Globally, transformer experts agree that a health index cannot indicate how rapidly the transformer condition may worsen and the type of action needed. Rather it indicates how “unhealthy” an asset is. This begs for two questions, (i) what is the use of health index, and (ii) can one health index algorithm deliver all objectives?

Understanding transformer health indexing

CIGRE experts emphasizes that a transformer health index can be a powerful fleet screening tool. It allows quick assessment of each asset within the fleet and ensure further investigations based on intervention priority. For example, a health index is useful to plan maintenance activities on a transformer fleet containing very strategic assets. Conversely, some asset managers use health index to repair and/or replace transformers within a fleet.

CIGRE also recognizes composite indexes as a combination of replacement and repair or refurbishment results. However, the technical and financial detailing necessary to achieve this can be overwhelming. Therefore, an asset manager’s interest in evaluating the benefits of using Ronin AI for transformer health indexing purposes is only natural.

Read our blog post for an elaborate discussion on the transformer health index and how various factors can be lead to bias thus limiting its scope.

Exploring Ronin AI as a transformer health solution

Seetalabs’ Ronin AI helps to rank transformers using a health index score that focuses on reliability and potential time left for a total failure of their asset. It uses a well-trained supervised machine learning algorithm for its predictive approach.

A comprehensive decision requires further technical analysis and sense of urgency to assign appropriate interventions to optimize reliability and availability of the asset. In case of replacement, it is necessary to analyze the type, nature, and extent of damage through suitable failure mode analysis. If such elaborate information is readily available with the asset manager, then a combined reliability-replacement assessment can identify the scope of repairs or refurbishment as well.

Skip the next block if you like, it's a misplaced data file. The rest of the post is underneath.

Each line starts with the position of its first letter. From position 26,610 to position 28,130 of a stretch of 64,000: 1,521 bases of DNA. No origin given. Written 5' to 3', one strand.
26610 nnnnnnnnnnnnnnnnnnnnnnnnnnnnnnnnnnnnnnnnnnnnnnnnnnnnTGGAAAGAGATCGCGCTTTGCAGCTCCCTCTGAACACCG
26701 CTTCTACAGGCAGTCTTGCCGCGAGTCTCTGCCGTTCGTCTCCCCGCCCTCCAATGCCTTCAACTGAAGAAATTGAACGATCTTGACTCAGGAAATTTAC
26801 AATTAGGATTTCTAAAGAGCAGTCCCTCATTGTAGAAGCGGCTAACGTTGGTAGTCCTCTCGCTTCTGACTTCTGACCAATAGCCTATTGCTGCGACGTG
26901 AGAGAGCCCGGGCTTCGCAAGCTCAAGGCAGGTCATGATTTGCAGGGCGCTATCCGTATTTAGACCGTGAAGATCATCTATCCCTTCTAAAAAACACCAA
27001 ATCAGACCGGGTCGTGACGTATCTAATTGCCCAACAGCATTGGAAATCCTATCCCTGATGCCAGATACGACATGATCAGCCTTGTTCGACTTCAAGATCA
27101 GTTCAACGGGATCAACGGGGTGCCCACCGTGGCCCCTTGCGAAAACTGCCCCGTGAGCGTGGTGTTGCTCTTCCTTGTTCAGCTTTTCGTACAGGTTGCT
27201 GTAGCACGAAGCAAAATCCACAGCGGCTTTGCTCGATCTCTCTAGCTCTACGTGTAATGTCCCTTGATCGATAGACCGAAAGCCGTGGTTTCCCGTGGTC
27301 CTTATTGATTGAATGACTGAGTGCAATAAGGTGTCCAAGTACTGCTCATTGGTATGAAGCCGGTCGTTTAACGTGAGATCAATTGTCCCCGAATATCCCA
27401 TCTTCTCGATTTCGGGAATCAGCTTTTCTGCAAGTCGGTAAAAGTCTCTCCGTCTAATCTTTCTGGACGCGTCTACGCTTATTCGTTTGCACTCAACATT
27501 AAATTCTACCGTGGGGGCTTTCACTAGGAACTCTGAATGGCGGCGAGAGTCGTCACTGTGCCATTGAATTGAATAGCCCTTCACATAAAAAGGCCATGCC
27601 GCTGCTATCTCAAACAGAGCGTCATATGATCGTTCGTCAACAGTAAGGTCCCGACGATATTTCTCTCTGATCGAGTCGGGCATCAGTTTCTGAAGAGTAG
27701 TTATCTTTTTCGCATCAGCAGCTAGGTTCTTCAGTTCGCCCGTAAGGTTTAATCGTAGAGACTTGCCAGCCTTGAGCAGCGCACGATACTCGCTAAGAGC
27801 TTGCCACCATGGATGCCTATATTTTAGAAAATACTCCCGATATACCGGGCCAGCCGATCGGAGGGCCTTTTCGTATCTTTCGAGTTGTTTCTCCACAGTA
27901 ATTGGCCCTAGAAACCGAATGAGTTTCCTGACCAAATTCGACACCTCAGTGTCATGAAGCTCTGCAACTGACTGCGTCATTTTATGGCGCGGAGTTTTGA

For example, the generation of various gases within the typical oil-immersed cellulosic insulation complex of transformers is quite common. Factors such as oxidation and overheating are catalytic towards the degradation of oil and cellulosic material thereby generating various by-products. Some of these by-products, particularly in the gaseous state, dissolves in transformer oil causing various faults. Meticulous condition monitoring of transformers using dissolved gas analysis (DGA) ensures early forecasting of fault inceptions.

The dissolved gas analysis (DGA)

The dissolved gas analysis (DGA) is a method for identification of transformer faults by measuring concentration of by-product gases such as hydrogen (H2), methane (CH4), ethane (C2H6), ethylene (C2H4), acetylene (C2H2), carbon monoxide (CO) and carbon dioxide (CO2). An international standard ensures that DGA can improve the safety and reliability of operating transformers by early detection of incipient faults. It improves strategic predictive maintenance and optimizes operational costs. Various field, laboratory, and on-site gas analyzers operating on-line or off-line modes are now commercially available for this purpose. While it acts as a tool for basic risk management, DGA alone cannot quantify the asset risk and recommend actions over a defined timeline.

A technical brochure recommends the use of single gas (such as hydrogen) monitors on relatively “healthy” transformers. However, to determine transformer “healthiness” without comprehensive DGA is challenging even by health indexing strategy. Further evaluation of the gassing tendencies can pin-point the severity and potential location of the problem. Similar diagnostic tests to ensure oil quality can help in drawing critical and comprehensive insights about the existing state of transformer. However, it cannot predict future trends and provide a timeline of intervention. Furthermore, in case of large fleets the data volume from all necessary diagnostic tests could be overwhelming and may require additional assistance to derive critical decisions.